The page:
Beyoncé's Breathtaking 'Spirit' Video Features a Cameo From Blue Ivy and a Potential Subtle Meaning

The red hair might have a deeper significance.

Hair, Face, Beauty, Hairstyle, Lip, Photography, Neck, Ear, Black hair, Long hair,
(Image credit: Gareth Cattermole)

What a glorious and overwhelming month this has been for the Beyhive. A mere week after releasing "Spirit," Beyoncé's first single from the album she produced and curated for The Lion King, Queen Bey dropped the music video—and it is characteristically mesmerizing, with a beautiful Blue Ivy cameo. We've only got two days to watch the video on repeat before The Lion King and accompanying album The Gift are released in their entirety, which can only mean one thing: it's time to put that paid time off you've been hoarding to good use.

Beyoncé premiered the video as part of an ABC special, "The Lion King: Can You Feel The Love Tonight with Robin Roberts," and my word, it is a beauty. Amid scenes from the movie, Bey sings before the staggering Havasu Falls in Arizona's Grand Canyon, sits with her oldest daughter, Blue Ivy, and performs a series of emotively choreographed pieces with her superlative dancers. Every outfit is gorgeous, every shot makes your heart swell a little, and every close up on Bey and Blue's face makes you want to weep a tiny (or enormous) tear. 

There are, inevitably, layers and layers and layers of meaning in the "Spirit" video that a simple viewing or 10 isn't sufficient to unpack—after all, theologian Candice Benbow created an entire syllabus based on Lemonade, while academics Dr. Kinitra D. Brooks and Dr. Kameelah L. Martin recently released a reader collecting Black feminist scholarship on the album. In short: Beyoncé's vision is vast, and I'm certainly not going to claim to summarize it in this article.

Here's one key feature of the video that social media users have pointed out, however: in some scenes, Bey, Blue Ivy, and several of the dancers sport red hair. Earlier this month, news broke that singer and actor Halle Bailey had been cast as Ariel in the live action remake of The Little Mermaid—and the racist backlash was swift, with many pointing to Ariel's famous red hair as supposed and again, obviously racist evidence that Halle couldn't play her.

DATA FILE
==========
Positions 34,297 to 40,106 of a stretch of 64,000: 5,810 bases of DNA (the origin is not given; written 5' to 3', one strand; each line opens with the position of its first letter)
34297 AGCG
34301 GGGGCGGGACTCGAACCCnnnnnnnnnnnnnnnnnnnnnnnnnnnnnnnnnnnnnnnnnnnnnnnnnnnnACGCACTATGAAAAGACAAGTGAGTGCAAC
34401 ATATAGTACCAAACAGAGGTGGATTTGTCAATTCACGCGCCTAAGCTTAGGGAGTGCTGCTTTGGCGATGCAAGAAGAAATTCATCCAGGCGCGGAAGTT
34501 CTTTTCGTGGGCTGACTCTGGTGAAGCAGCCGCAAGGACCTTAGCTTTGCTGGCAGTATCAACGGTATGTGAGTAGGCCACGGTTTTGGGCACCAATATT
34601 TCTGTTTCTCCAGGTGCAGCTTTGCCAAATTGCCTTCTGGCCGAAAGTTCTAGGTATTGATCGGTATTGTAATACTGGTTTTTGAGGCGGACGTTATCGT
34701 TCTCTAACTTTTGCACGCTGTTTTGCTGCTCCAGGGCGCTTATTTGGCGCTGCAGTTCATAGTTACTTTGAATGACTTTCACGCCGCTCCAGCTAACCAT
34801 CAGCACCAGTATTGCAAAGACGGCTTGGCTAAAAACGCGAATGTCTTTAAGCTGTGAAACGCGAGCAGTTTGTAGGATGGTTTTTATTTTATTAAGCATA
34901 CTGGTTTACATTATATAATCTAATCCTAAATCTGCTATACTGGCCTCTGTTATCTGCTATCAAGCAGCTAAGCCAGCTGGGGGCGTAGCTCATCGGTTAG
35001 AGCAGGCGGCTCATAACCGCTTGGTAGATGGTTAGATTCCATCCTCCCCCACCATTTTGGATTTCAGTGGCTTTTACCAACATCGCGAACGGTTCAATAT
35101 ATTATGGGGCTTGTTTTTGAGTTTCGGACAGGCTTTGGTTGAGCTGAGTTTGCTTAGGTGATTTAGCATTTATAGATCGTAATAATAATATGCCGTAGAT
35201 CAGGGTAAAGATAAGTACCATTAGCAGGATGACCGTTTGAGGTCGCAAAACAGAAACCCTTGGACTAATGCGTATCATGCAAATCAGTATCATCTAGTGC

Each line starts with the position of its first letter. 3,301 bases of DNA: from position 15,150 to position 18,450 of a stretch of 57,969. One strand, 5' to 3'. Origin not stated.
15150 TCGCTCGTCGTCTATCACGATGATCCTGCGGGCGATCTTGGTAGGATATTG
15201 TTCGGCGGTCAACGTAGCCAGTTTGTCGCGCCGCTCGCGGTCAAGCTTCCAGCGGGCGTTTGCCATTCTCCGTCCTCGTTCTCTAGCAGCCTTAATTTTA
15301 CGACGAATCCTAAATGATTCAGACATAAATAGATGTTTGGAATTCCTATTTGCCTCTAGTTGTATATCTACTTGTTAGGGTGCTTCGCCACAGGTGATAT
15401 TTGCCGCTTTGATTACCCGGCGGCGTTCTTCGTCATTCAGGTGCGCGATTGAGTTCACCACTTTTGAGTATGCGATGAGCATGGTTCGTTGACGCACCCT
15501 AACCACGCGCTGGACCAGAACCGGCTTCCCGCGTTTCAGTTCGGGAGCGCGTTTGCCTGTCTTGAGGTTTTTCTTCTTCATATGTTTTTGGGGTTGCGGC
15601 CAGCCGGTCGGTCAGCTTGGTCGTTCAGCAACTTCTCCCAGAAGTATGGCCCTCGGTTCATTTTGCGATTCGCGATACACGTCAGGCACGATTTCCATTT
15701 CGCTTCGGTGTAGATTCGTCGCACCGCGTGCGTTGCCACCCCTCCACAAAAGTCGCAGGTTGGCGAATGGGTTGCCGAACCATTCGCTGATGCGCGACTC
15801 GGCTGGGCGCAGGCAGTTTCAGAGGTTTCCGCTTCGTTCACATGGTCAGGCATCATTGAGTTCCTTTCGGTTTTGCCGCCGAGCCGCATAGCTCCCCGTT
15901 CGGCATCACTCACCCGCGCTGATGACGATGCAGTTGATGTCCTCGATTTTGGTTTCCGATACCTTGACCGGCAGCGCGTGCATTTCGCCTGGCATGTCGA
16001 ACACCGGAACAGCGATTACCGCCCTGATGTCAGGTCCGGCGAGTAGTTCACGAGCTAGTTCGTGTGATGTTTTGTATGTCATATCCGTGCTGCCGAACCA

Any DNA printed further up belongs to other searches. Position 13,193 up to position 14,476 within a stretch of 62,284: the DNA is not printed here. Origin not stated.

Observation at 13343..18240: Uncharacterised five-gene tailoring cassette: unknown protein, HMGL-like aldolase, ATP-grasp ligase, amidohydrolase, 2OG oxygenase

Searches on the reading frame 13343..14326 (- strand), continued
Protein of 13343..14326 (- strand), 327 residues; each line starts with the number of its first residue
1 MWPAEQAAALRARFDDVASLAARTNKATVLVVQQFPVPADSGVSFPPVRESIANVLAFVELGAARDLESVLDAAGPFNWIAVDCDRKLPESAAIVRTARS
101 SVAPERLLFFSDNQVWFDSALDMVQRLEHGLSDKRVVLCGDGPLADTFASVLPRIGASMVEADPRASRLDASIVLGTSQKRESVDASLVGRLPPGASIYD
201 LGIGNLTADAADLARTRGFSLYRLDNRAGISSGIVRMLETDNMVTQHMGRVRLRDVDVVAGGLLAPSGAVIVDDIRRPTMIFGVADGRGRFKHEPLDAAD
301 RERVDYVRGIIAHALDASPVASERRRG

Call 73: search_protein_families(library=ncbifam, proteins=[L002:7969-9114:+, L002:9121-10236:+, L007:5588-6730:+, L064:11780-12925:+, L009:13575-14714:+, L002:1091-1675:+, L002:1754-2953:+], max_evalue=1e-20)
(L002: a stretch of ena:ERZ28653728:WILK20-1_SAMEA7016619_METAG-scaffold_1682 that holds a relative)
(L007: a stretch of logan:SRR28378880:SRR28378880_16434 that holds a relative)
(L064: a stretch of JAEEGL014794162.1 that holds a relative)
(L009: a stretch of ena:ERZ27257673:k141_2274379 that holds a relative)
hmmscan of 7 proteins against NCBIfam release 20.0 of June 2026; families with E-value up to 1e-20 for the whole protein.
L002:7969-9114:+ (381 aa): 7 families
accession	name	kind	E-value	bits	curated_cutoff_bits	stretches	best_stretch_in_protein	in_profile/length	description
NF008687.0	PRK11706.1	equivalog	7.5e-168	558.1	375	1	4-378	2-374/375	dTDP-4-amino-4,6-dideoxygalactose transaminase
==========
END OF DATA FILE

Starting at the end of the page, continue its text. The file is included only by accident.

In stepped Beyoncé, filling her music video with Black women and girls with red hair. Only last week, she was spotted filming the music video at Havasu Falls—so it's very possible that she selected the red hair to counter the racists targeting Halle (who is signed to Bey's label, Parkwood Entertainment, alongside her sister as Chloe x Halle).

"Spirit," it should be noted, is only the first single and visual from the 14-track album, The Gift, that Beyoncé curated and produced for The Lion King. Set for release on Friday, July 19th, the album will feature several other tracks from the Queen, as well as contributions from Wiz Kid, Burna Boy, Jay-Z, Mr. Eazi, Kendrick Lamar, Yemi Alade, Pharrell, Tierra Whack, Shatta Wale, Tekno, Tiwa Savage and Childish Gambino. Oh, and one Blue Ivy Carter, whose inevitable rise to superstardom should come as no surprise (she told us herself: remember, "Never seen a ceiling in my whole life"?)

Beyoncé told ABC News, "This soundtrack is a love letter to Africa and I wanted to make sure we found the best talent from Africa, and not just use some of the sounds and did my interpretation of it—I wanted it to be authentic to what is beautiful about the music in Africa." 

"I feel like the soundtrack—it becomes visual in your mind, it's a soundscape, it's more than just the music because each song tells the story of the film."

For more stories like this, including celebrity news, beauty and fashion advice, savvy political commentary, and fascinating features, sign up for the Marie Claire newsletter.

subscribe here


Fashion model, Clothing, Thigh, Performance, Leg, Fashion, Beauty, Human leg, Model, Muscle,

(Image credit: Getty Images)
Emily Dixon
Morning Editor

Emily Dixon is a British journalist who’s contributed to CNN, Teen Vogue, Time, Glamour, The Guardian, Wonderland, The Big Roundtable, Bust, and more, on everything from mental health to fashion to political activism to feminist zine collectives. She’s also a committed Beyoncé, Kacey Musgraves, and Tracee Ellis Ross fan, an enthusiastic but terrible ballet dancer, and a proud Geordie lass.